Preventing Cervical Cancer and Other Cancers in Black Women

Preventing Cervical Cancer and Other Cancers in Black Women

Preventing Cervical Cancer and Other Cancers in Black Women

Last weekend, I met a fascinating 40 year old Nigerian woman at a book club. She was truly a superwoman. She was a mother, wife, sister, daughter, and friend, and she is very well known in our community. Not only is she well known and respected, but she is also very educated. She graduated magna cum laude, and she is also a trained pianist. As we talked, I began to realize that this wonderful sister has been so busy taking care of others, and focusing on her career, that she forgot to take care of herself. She has not seen her Gynecologist for an examination in over 6 years, and she had never had a mammogram. I also noticed that she was clinically considered obese, and as a result of the extra weight, she had sleep apnea. She was a ticking time bomb health wise.

A Cervical Cancer Screening Is Critical

Technological advancements have changed the way that cancer screening, diagnoses, and resolutions are handled for women. There really is no reason why women should be dying from cervical cancer. The reason for a yearly Pap smear is to recognize abnormalities early, and treat them before they progress to cancer. It usually takes an abnormal cell in the cervix 4 to 5 years before it becomes cancerous. My new friend has seriously done herself a disservice by waiting so long to make an appointment with her doctor. Those are 5 years that cannot be recovered, and she placed herself in danger of developing advanced stages of cancer that could result in significant consequences.

Every woman over the age of 18 is encouraged to have an annual gynecological exam. If a woman has never had an abnormal result, she can request testing every few years.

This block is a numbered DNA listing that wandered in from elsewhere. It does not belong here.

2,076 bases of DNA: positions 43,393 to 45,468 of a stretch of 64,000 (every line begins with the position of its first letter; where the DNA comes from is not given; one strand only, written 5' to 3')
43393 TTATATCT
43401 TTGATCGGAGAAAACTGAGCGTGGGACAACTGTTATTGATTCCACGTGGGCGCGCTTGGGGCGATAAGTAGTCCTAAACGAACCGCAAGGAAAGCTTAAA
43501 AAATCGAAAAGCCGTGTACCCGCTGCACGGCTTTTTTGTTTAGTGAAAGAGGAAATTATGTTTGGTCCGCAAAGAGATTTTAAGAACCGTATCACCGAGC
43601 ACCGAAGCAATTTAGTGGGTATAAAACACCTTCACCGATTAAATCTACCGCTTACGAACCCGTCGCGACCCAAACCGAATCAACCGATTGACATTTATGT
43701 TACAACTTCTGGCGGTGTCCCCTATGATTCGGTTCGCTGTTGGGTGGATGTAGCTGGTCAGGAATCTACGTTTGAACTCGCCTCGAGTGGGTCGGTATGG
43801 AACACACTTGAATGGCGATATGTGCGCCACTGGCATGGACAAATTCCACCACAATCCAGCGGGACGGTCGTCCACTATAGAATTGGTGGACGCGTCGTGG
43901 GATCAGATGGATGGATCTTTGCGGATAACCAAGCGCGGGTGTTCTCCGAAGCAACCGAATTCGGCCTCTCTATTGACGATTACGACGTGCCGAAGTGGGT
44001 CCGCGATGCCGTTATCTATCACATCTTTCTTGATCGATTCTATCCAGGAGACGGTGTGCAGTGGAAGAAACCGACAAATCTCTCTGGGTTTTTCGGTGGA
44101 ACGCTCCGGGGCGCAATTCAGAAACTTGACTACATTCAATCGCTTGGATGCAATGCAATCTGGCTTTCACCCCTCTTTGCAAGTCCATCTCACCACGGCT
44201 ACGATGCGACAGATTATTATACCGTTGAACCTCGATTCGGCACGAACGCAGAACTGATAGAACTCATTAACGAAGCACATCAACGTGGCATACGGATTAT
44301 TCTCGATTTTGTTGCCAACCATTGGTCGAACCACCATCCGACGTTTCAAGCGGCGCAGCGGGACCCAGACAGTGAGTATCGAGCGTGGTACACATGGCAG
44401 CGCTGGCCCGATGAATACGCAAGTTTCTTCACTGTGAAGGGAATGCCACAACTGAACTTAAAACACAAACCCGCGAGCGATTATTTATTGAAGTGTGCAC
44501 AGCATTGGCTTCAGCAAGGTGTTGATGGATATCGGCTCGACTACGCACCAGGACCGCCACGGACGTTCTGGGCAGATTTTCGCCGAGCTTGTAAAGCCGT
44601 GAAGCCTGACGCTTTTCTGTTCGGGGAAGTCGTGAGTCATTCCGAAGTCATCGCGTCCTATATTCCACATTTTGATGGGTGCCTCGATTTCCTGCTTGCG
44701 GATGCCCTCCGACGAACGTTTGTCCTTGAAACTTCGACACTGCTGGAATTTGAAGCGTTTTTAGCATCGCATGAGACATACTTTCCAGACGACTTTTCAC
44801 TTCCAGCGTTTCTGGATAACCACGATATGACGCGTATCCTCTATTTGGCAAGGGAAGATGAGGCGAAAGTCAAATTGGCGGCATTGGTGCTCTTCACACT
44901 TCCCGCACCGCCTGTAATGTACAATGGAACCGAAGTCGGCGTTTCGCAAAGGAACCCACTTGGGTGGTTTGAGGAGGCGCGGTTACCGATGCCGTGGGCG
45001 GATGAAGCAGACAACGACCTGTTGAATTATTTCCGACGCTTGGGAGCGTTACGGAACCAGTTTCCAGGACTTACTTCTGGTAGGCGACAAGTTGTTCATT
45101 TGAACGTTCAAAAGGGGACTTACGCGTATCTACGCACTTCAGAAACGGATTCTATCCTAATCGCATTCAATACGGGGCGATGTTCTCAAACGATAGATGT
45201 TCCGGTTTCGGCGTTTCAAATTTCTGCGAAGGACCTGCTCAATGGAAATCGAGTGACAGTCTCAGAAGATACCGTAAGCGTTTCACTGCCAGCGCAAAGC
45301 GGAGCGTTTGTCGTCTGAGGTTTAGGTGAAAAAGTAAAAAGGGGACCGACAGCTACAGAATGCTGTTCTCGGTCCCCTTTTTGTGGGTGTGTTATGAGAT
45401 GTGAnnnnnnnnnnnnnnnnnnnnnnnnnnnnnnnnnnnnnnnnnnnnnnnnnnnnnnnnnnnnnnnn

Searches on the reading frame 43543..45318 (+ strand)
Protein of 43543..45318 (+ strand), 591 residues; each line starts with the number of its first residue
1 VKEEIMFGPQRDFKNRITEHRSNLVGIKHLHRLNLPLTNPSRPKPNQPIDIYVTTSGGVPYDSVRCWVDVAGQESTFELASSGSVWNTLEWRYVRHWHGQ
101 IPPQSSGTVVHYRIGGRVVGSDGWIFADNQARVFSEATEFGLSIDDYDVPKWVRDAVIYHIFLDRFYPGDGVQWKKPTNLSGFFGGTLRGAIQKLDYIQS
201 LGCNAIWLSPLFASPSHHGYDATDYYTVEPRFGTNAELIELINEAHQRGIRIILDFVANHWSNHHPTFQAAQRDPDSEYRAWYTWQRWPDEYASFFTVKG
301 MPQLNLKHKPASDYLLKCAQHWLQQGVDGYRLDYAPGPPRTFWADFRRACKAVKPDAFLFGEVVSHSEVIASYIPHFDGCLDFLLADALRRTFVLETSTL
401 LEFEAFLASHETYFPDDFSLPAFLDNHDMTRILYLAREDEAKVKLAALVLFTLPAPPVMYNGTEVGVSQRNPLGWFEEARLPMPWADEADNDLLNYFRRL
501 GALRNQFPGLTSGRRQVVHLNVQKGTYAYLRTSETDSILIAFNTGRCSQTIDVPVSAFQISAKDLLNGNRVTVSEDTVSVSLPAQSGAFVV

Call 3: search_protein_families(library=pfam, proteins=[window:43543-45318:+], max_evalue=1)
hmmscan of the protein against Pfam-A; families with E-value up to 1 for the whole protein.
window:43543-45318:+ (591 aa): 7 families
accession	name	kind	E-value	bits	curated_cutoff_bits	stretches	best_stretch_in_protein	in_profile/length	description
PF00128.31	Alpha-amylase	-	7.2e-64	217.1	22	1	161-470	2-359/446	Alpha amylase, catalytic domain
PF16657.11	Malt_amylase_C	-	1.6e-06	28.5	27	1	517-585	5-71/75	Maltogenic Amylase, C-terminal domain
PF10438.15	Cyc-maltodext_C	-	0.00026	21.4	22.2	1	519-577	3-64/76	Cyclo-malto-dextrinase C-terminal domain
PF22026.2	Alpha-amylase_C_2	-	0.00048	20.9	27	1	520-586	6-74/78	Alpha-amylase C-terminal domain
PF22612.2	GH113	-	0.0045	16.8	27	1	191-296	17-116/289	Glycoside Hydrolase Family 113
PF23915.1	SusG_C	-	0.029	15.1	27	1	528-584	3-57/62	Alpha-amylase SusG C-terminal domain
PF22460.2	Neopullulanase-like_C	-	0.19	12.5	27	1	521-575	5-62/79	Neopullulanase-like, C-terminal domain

Breast Cancer Can Be Treated Early With Mammograms

If you have ever had x-rays done during a dental visit, you will know what to expect during a mammogram. It is a simple process that takes about 5 minutes to complete. These tests have been known to recognize breast cancer before a woman even felt a lump. Monthly breast exams are no longer recommended as the only examination that a woman should receive. Between the ages of 35 and 40, a woman should have at least one mammogram. After the age of 40, there should a yearly exam. If you have someone in your family that had breast cancer, your baseline screening should begin earlier than at the age of 35. Even though Caucasian women have a higher percentage of developing breast cancer, women of color have a higher percentage of dying from it.

Other Health Issues

Nigerian women, and other women of color, should get screened for other health issues like diabetes, thyroid problems, depression, high cholesterol, and osteoporosis. A simple test can let your healthcare provider know about issues early so you can be treated properly, and have a healthy prognosis.

There are simple things that you can do to reduce your risk of developing certain health problems. Stop smoking, and eliminate alcohol from your diet. Try to lose weight through healthy eating and exercise.